Screenshot 2023-08-14 135042

This year’s unseasonably cold frost could have a particularly devastating impacts on New York's wine-producing regions, potentially decimating the year's vintage. The frost, which occurred on May 18th, broke records and put severe hardship on growers. The Finger Lakes region, which produces the lion's share of New York State's wines, with over 9,000 acres under vine, sustained the most widespread damage from the frosts. Some wineries ran tractors through the vineyards and few used wind turbines to increase airflow. Others burned hay for heat or mowed the grass short in the vineyard to help keep the cold air away from the fruiting wire.

After the devastation in May, Schumer and Gillibrand immediately began sounding the alarm on the potential need for relief for Upstate growers as they began to tally the damage, writing the Secretary of Agriculture personally urging them to stand ready and begin working with growers. Now, the New York State Farm Service Agency (FSA) Director has officially requested a USDA’s Secretarial Disaster Declaration.  USDA Secretarial disaster designations must be requested of the Secretary of Agriculture by a governor or the governor’s authorized representative, by an Indian Tribal Council leader or by an FSA State Executive Director (SED).

If the USDA Secretary approves the application, it will make critical relief  available including low-interest “FSA Emergency Loans” (“EM Loans) to impacted growers in the designated counties. In that case, impacted NY producers would be able to borrow up to 100 percent of the actual amount of production or physical losses to a maximum amount of $500,000. According to the USDA, emergency loan funds may be used to: restore or replace essential property, pay all or part of production costs associated with the disaster year, pay essential family living expenses, or reorganize the farming. Schumer is now personally calling on USDA Secretary Vilsack to quickly approve the application for New York State to provide this desperately needed relief to our farmers.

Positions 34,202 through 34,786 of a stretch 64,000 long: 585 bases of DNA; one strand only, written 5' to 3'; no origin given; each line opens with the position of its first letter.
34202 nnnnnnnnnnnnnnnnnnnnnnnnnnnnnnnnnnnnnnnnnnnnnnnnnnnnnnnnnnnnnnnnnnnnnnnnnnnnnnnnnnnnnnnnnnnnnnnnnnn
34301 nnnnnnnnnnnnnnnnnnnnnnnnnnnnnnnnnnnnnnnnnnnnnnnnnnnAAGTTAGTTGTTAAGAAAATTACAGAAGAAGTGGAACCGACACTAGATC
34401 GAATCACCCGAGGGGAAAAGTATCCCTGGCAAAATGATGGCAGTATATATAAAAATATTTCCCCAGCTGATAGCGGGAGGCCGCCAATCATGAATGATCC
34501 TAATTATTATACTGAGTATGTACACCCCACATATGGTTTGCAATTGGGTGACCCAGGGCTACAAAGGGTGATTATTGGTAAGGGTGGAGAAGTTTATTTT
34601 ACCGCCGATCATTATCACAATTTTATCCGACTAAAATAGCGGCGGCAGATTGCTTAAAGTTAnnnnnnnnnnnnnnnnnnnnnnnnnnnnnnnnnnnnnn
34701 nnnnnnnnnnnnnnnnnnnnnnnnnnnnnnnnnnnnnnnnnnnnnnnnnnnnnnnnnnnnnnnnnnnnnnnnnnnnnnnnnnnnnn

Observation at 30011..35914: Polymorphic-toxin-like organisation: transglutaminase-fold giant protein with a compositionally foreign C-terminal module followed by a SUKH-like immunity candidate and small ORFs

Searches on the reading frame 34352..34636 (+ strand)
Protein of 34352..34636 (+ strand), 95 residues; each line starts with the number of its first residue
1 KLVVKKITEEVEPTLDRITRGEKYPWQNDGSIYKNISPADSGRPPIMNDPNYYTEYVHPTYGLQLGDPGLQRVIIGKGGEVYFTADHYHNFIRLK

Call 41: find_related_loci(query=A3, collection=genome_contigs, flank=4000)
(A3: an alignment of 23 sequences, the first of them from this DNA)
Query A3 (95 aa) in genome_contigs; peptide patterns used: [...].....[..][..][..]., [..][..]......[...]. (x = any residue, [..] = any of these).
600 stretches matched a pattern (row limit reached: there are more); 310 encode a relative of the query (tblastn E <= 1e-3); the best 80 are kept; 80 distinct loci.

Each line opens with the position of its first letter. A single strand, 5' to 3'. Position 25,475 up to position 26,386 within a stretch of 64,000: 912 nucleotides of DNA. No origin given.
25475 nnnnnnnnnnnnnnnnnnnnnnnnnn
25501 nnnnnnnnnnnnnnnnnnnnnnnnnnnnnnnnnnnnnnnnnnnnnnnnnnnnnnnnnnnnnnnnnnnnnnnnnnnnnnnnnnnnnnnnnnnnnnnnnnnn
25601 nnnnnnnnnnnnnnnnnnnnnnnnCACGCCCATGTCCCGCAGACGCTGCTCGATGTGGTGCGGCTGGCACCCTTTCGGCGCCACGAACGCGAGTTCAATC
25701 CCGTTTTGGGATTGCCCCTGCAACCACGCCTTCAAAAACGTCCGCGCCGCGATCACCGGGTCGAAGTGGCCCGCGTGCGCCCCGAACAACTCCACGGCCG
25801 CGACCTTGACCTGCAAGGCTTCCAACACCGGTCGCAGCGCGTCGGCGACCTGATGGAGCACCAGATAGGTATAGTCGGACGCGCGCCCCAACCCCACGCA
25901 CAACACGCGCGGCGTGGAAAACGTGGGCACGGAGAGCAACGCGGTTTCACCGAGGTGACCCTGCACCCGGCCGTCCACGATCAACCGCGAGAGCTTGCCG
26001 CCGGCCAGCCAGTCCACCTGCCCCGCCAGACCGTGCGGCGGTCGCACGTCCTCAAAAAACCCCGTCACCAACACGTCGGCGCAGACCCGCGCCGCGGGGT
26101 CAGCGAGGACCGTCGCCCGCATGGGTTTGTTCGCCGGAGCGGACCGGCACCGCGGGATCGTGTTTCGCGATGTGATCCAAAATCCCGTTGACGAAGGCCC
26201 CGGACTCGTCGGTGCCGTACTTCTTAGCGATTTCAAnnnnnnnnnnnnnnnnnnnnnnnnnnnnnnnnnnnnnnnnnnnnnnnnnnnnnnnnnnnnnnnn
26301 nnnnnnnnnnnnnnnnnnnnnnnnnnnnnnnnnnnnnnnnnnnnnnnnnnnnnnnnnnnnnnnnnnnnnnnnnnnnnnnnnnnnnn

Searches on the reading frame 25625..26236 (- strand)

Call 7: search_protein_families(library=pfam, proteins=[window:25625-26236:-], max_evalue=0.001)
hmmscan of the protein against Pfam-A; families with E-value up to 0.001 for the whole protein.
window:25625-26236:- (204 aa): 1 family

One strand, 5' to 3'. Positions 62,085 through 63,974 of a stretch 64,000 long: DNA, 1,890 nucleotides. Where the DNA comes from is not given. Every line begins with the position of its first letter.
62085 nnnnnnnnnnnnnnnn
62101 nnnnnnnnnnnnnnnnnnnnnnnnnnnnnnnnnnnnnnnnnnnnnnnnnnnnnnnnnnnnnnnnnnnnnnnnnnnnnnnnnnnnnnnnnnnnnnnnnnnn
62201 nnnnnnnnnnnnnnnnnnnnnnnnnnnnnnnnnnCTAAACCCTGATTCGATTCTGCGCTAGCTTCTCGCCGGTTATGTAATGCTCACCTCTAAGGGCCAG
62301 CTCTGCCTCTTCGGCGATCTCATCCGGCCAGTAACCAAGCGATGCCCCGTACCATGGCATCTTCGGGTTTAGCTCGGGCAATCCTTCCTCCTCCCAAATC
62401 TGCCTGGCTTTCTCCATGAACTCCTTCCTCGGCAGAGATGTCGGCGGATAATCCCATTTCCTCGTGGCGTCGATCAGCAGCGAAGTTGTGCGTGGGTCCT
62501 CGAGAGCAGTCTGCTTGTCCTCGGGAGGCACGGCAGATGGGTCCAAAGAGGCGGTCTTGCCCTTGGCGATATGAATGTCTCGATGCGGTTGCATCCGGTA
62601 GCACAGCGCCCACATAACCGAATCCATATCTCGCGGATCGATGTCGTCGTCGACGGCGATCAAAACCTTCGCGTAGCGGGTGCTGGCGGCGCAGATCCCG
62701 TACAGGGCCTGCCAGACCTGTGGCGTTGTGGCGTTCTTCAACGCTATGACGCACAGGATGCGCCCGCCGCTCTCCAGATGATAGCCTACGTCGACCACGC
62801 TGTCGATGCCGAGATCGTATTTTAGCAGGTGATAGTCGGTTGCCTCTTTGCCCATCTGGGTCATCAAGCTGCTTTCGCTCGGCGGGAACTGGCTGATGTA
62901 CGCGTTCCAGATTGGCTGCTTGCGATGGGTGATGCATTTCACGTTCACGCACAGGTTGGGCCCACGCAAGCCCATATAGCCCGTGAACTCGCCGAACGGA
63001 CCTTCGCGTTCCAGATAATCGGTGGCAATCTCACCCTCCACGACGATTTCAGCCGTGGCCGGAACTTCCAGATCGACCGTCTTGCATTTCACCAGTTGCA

According to Empire State Development, New York State is the third-largest producer of grapes, grape juice and wine in the United States. In addition, the state is the second-largest producer of apples in the country. These crops make a significant contribution to the state's agricultural economy and support many local businesses and jobs, employing close to 100,000 New Yorkers and producing $11.5 billion worth of economic impact annually.  

A copy of Senator Schumer and Gillibrand’s joint letter to the USDA appears below:

Dear Secretary Vilsack,

We write to urge you to act quickly in approving a Secretarial Disaster Designation for the May frost and freeze that devastated fruit growers across New York.  Many New York growers are facing significant crop losses this year, and are in urgent need of the support provided by a disaster designation.

The New York State Farm Service Agency (FSA) submitted the request to USDA for a disaster designation on August 2, 2023.  They concluded that there are 31 New York Counties with qualifying losses: Albany, Broome, Cattaraugus, Cayuga, Chautauqua, Chemung, Columbia, Cortland, Dutchess, Greene, Jefferson, Onondaga, Ontario, Orleans, Oswego, Otsego, Putnam, Rensselaer, Saratoga, Schenectady, Schoharie, Schuyler, Seneca, Steuben, Tioga, Tompkins, Ulster, Washington, Wayne and Westchester and Yates.

The freeze and frost that occurred in May impacted a wide range of growers in New York.  According to reports submitted by counties to the New York State Farm Service Agency, the intense cold caused major damage to grape, apple, strawberry, peach, pear, plum, blueberry, apricot, cherry, caneberry, as well as flower and hay growers, although grape and apple crops were the most damaged.

These growers are part of the core fiber of New York State, and have a long history of producing quality food to feed Americans.  Now that our growers are hurting, it is imperative that we heed the call and urgently provide the support that they deserve to get back on their feet.